The Smackdown Learning Model
What happens to your brain when you're forced to choose between two different--and potentially conficting--points of view? Learning. That's what makes the smackdown model such an effective approach to teaching, training, and most other forms of communication.
Whether you're writing user instructions, teaching a class, writing a non-fiction book, or giving a conference presentation, consider including at least some aspect of the smackdown model. It's one of the most engaging ways to cause people's brains to both feel and think -- the two elements you need for attention, understanding, retention, and recall.
How does it work?
By presenting different perspectives or views of the topic, the learner's brain is forced into making a decision about which one they most agree with. And as long as the learner is paying attention, you won't even have to ask. In other words, it doesn't have to be a formal exercise where the learner must physically make a choice between multiple things; simply by giving their brain the conflicting message, their brain has no choice. Brains cannot simply leave the conflicts out there without at least trying to make an evaluation.
And making an evaluation puts it at the most advanced end of Bloom's Taxonomy. (The further along the hierarchy you go, the more cognitive brainpower is harnessed).
Why is this better than a single consistent message?
More brain flexing = more learning. (Yes, there's a big assumption here that the learner already understands the fundamentals behind the different viewpoints.)
When the learner is given a single message, and led through the topic step-by-step with no apparent alternatives, the learner's brain doesn't have to think as much. And since a single message is often less interesting, the material is less engaging and the learner isn't paying as much attention.
And the more intense the smackdown (i.e. the heat/fight of the opposing views) the more likely it is that the learner will feel something. And remember, we learn and remember that which we feel, not that which we merely hear or read.
But this is stupid... what about things for which there is only ONE right way?
Ah yes. Multiple points of view works great when it's a browser or web framework war, but what about something like the the speed of light? Or multiplication tables? 4 x 6 is 24. End of story. A fight over that would just be distracting and get in the way.
Maybe not. It's true that there are subjects for which there is no alternative point of view that makes any sense at all... so nothing to evaluate. But in that case, you can still use a smackdown approach by having the information taught from multiple perspectives. For example, if one teacher uses a rote approach, and another thinks an understanding approach is better, then one of the most powerful learning experiences would offer the learner both, with perhaps discussions amongst the learners over the relative tradeoffs of the two approaches. That means the smackdown isn't about the actual content being learned, but about the way in which it's learned. The more you get the learners thinking (about the right things), the better the learning outcome.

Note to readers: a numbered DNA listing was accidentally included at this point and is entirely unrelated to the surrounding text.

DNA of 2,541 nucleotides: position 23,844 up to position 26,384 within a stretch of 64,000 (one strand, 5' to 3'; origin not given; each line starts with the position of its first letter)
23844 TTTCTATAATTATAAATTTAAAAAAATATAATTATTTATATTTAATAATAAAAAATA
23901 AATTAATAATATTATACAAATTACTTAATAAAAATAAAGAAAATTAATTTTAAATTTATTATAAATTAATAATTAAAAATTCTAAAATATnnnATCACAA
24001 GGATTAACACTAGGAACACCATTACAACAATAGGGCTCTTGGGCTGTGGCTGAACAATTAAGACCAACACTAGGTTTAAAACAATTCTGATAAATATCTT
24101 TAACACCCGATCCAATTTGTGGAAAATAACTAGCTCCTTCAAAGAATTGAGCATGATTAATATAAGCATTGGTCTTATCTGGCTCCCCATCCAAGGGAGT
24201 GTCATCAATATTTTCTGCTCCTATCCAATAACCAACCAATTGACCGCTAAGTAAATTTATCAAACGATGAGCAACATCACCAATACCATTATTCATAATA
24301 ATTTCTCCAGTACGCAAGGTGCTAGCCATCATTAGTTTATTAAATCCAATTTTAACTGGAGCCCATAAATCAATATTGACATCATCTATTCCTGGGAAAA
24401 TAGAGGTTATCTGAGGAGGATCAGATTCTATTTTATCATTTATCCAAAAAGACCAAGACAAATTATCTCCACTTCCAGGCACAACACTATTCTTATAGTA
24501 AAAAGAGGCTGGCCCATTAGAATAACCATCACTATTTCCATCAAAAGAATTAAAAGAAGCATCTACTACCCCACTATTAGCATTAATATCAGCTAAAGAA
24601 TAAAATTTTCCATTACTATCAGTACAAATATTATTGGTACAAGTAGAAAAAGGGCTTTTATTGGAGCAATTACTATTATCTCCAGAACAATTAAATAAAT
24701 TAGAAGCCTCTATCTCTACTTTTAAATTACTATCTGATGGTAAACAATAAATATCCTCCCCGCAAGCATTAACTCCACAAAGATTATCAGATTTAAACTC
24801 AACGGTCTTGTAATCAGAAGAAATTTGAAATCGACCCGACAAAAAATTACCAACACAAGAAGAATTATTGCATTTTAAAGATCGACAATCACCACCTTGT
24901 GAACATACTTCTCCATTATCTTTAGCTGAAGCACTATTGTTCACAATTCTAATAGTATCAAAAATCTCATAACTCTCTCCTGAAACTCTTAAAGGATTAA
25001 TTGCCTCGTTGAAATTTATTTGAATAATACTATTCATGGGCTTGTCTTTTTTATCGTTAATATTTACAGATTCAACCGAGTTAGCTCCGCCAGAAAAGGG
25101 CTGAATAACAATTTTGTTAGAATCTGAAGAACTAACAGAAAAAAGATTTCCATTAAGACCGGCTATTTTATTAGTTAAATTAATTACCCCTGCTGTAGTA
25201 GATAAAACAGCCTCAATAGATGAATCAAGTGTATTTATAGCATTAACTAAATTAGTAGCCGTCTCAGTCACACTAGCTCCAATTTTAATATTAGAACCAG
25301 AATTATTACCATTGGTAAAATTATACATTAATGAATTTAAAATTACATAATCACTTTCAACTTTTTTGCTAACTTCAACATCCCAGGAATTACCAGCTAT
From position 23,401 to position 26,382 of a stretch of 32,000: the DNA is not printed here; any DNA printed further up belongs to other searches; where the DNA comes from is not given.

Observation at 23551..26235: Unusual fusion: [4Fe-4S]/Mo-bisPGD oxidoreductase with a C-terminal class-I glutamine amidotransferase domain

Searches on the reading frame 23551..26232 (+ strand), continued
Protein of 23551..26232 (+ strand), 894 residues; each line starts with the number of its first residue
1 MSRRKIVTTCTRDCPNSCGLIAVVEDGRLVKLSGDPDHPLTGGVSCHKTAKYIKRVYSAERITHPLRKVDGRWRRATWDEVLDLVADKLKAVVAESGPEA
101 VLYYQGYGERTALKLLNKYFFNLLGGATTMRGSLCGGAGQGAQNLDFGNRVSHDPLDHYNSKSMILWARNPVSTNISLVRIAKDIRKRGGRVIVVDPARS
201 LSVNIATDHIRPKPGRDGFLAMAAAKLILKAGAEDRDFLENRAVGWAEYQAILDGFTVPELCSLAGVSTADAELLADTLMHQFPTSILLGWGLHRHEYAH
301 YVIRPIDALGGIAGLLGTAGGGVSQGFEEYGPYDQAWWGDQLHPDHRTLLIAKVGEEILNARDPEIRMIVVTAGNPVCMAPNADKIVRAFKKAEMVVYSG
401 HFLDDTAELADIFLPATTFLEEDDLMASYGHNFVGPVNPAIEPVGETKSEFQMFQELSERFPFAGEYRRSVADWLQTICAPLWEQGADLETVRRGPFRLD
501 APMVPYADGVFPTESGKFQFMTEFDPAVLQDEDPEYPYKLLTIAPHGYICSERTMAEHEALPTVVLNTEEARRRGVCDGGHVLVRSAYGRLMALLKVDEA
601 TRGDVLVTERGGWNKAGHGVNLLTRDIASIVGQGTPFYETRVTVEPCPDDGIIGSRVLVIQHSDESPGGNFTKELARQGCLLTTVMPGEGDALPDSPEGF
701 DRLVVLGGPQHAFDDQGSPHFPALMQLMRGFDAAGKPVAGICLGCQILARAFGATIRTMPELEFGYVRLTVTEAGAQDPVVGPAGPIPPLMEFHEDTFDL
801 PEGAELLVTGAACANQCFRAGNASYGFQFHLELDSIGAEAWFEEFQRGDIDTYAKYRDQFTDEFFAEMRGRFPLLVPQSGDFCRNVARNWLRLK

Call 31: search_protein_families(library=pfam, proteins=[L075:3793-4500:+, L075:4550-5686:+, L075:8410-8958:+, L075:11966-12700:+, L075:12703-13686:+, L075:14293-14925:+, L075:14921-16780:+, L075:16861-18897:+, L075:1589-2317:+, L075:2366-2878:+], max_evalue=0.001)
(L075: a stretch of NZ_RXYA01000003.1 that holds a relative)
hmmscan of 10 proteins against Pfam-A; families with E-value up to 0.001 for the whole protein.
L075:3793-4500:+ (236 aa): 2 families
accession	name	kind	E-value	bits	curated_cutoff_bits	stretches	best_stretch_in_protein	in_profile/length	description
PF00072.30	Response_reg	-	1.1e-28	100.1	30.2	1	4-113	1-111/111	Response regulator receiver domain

How do you use it?
There are an infinite number of ways in which you could implement a smackdown, but here are a few favorites:
1) Presentation Smackdown
One of my favorite sessions at OSCON was Matt Raible's Spring vs. WebWork Smackdown. Two presenters, two frameworks, one guy with the big bell. The room was packed and everybody was paying attention. The presenters kept taking turns, and when a comment was deemed "below the belt" (a cheap shot), the bell guy kicked in.
Bonus benefit: this approach means you can get away with far fewer PowerPoint slides ; )
and you get a lot more audience participation.
Two other examples of a conference presentation smackdown are the Web Standards Smackdown and the JavaOne '04 Web Framework Smackdown. Another Web Frameworks Smackdown was held at JavaOne 2005, and discussed on this server side thread.
And Rick Ross considered a Java IDE smackdown in his Javalobby blog.
2) Head-to-head Review Smackdown
One example of a written comparison review is Ed Bott's TiVo vs. Windows Media Center smackdown. Another written example is a write-up that actually captured a conference panel smackdown on (this is old) J2EE vs. .NET.
Almost any decent and detailed multi-product or multi-perspective review can be considered a smackdown candidate, but really, if there's no heat and controversy and, well, fighting, then I wouldn't call it a smackdown.
What makes it an actual emotion-inducing learning experience is when the learner is at least wondering whether things could get a little rough. And in many cases, the rougher the better.
3) Anthropomorphized Debates
Head First readers might recognize this from some of our books. The implication of a smackdown is that two or more people are in a fight. A fight to win (even if no clear winner emerges). We make our smackdowns a little more personal in our books by breathing life into whatever it is being debated, and let that thing speak for itself. In Head First Java, for example, the compiler and the JVM argue over which of them is more important. Arrays go one-on-one with ArrayLists. And so on... with each "character" attacking or defending itself according to that character's personality and attributes.
Another benefit of anthropomorhpizing the objects of the debate is that the learner can look at things from the perspective of that entity. We want learners, for example, to know what the compiler's motivation is (no actor jokes here ; ). Who better to describe that than the compiler?
The Celebrity Death Match is quite popular. You could do your own version of this with a little Flash work.
And you'll just have to evaluate this one for yourself: Modified Living Sorority Smackdown.
Finally, if you haven't yet spent some time with Googlefight, here's a fun way to kill your productivity.
Posted by Kathy on August 15, 2005 | Permalink